Use this URL to cite or link to this record in EThOS: http://ethos.bl.uk/OrderDetails.do?uin=uk.bl.ethos.727310
Title: Crowd modelling and simulation
Author: Kurdi, Omar
ISNI:       0000 0004 6424 0791
Awarding Body: University of Sheffield
Current Institution: University of Sheffield
Date of Award: 2017
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Abstract:
In this thesis we analysed the behaviour of crowd flows in large gatherings, taking a case study of the corridors where the Sa'yee ritual are performed. Of the current simulation models few of them addressed disabled persons in their model calculations and they did not include real-life data in order to analyse the crowd behaviour. None of the crowd modelling and simulation studies of the Hajj crowd, focused mainly on crowd behaviours during the Sa'yee ritual. We have proposed and developed a methodology to extract crowd characteristics from real-life videos with unknown camera angle and position. Agent tracking for different conditions of weather and various walking styles have been studied in the scope of our study. We further tested the feasibility of the use of drone to track agent behaviour in our methodology. We propose, design, and develop, a realistic and flexible state-based model of the Sa'yee ritual that can be mapped onto different agent-based systems, and then implement it in the modelling platforms Netlogo and FLAME. Further a comparison is made in terms of processing speed so that the model could be escalated to larger crowd. There are two enhancements carried out in the Sa'yee model and simulations, that makes this research novel and different than other contemporary researches. The first is the addition of different types of people (men, women and people with disabilities), and the second is the use of real video recordings from CCTV to analyse and model the walking behaviours of pilgrims. We carried out experiments that define the safety limit for the number of people in a group, and the results of defining a dedicated corridor for the disabled population. An empirical study shows that some aspects of the model such as agent density, behaviour, and speed match the real Sa'yee crowd. Therefore, the model can be used to study the general crowd behaviour in terms of agent density and speed of the agents with only slight modifications. The model is mapped from Netlogo to FLAME which validates that our model can be extrapolated to simulate larger crowd and huge number of agents. In addition, safety guidelines for better crowd management have been proposed to enhance crowd flow and reduce risks.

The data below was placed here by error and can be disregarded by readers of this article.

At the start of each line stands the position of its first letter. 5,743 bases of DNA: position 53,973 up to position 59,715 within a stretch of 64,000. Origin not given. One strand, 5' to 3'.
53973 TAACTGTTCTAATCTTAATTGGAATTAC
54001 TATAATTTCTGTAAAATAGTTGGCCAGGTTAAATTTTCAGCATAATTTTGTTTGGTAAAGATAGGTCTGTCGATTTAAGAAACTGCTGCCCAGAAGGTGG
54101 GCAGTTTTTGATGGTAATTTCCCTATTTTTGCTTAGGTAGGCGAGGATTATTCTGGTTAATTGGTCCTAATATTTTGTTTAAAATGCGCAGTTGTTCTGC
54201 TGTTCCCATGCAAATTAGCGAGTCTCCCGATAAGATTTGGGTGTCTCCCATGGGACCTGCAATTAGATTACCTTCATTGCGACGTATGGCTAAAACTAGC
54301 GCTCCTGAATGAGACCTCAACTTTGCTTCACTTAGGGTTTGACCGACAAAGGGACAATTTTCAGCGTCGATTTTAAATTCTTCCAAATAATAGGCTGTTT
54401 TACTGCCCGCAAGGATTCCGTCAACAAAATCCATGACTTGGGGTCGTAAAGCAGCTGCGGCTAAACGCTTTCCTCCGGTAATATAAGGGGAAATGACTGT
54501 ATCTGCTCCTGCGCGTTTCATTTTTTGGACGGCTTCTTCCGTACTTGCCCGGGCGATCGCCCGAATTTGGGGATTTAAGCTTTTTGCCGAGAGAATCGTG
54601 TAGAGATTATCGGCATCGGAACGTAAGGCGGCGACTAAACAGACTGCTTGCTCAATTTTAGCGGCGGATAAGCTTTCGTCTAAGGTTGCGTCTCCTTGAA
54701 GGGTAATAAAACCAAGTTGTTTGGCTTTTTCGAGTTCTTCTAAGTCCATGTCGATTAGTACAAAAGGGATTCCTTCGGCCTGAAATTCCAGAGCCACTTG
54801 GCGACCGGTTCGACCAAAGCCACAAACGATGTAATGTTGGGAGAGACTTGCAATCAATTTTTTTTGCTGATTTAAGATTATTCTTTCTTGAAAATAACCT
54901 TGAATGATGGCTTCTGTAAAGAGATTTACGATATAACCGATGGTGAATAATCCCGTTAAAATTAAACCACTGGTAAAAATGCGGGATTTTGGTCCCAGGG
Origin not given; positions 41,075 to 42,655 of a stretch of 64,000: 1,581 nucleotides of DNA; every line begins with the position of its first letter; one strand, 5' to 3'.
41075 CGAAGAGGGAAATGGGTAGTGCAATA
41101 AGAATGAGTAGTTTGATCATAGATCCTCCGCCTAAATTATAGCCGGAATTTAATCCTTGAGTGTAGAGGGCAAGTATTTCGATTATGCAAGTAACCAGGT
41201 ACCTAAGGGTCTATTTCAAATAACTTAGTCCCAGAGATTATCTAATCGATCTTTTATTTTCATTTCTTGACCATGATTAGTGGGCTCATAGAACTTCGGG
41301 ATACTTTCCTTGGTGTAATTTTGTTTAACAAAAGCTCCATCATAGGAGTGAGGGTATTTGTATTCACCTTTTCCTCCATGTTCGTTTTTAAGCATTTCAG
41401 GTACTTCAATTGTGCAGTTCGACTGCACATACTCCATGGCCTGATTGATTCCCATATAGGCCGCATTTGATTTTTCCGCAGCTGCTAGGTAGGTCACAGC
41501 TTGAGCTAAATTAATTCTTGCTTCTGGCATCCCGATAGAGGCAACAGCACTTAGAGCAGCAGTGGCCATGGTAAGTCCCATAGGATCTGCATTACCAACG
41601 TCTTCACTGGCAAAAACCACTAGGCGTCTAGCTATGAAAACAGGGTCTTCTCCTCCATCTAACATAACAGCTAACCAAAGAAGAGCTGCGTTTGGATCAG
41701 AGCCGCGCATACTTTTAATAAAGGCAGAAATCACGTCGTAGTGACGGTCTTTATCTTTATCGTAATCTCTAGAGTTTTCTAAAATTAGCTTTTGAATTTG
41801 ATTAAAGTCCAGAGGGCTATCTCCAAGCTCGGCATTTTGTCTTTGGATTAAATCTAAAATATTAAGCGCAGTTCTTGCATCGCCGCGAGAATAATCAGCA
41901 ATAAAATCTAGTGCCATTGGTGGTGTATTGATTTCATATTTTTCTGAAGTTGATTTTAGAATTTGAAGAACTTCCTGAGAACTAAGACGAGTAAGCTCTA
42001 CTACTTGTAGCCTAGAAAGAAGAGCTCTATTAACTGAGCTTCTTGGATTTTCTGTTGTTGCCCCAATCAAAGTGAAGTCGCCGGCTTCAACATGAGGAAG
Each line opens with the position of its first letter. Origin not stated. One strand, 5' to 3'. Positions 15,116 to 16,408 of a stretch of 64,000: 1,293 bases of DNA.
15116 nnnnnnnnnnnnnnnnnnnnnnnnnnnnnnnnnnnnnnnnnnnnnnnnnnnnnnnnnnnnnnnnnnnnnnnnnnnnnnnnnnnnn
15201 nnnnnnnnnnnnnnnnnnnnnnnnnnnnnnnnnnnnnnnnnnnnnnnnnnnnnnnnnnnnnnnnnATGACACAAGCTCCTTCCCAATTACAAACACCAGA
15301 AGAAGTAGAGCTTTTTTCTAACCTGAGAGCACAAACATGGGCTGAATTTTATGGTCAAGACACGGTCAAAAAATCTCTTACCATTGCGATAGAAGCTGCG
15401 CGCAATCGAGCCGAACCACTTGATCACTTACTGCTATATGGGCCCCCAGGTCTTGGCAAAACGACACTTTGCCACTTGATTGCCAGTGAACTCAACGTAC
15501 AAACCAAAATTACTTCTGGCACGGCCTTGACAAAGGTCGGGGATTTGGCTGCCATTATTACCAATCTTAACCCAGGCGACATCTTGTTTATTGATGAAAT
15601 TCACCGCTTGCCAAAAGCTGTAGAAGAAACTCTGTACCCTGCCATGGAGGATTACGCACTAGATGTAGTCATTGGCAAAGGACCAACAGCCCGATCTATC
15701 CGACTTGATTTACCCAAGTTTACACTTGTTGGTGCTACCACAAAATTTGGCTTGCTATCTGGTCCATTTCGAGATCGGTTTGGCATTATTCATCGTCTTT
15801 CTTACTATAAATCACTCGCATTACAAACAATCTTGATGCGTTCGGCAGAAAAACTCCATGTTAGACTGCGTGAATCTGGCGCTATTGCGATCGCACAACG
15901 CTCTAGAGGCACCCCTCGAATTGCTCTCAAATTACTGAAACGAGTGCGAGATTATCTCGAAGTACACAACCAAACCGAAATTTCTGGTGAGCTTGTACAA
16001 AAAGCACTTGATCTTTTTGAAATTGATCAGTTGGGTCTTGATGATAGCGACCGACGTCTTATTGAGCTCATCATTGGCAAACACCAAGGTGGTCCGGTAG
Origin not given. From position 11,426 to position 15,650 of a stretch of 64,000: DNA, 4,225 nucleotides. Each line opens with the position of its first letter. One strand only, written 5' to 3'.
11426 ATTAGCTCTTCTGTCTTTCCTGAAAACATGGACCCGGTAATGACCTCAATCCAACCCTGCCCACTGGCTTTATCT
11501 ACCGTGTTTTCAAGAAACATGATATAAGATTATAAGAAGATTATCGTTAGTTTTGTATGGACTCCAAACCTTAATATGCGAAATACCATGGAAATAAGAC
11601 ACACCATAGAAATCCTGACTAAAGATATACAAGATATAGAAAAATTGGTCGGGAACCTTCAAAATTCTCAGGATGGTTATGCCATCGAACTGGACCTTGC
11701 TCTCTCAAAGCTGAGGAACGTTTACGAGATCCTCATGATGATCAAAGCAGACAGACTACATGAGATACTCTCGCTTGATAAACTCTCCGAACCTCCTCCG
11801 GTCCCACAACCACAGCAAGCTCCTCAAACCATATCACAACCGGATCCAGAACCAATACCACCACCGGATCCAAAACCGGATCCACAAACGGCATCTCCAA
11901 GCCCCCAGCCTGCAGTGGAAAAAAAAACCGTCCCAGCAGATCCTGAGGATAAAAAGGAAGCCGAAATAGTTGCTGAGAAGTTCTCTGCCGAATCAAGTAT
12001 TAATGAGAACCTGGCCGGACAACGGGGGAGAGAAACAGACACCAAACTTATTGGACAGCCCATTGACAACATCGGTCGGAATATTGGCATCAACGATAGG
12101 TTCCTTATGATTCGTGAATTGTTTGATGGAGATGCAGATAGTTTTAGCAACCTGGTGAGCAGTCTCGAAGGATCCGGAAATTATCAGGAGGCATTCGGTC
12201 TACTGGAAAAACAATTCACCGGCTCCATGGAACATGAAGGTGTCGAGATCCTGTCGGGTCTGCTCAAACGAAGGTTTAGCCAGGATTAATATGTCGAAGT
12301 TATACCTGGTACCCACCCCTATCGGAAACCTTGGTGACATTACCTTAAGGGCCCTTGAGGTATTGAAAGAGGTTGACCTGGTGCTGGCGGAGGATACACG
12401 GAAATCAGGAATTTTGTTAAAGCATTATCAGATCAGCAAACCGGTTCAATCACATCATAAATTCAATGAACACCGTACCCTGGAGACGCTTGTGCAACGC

Supervisor: Stannett, Mike Sponsor: Not available
Qualification Name: Thesis (Ph.D.) Qualification Level: Doctoral
EThOS ID: uk.bl.ethos.727310  DOI: Not available
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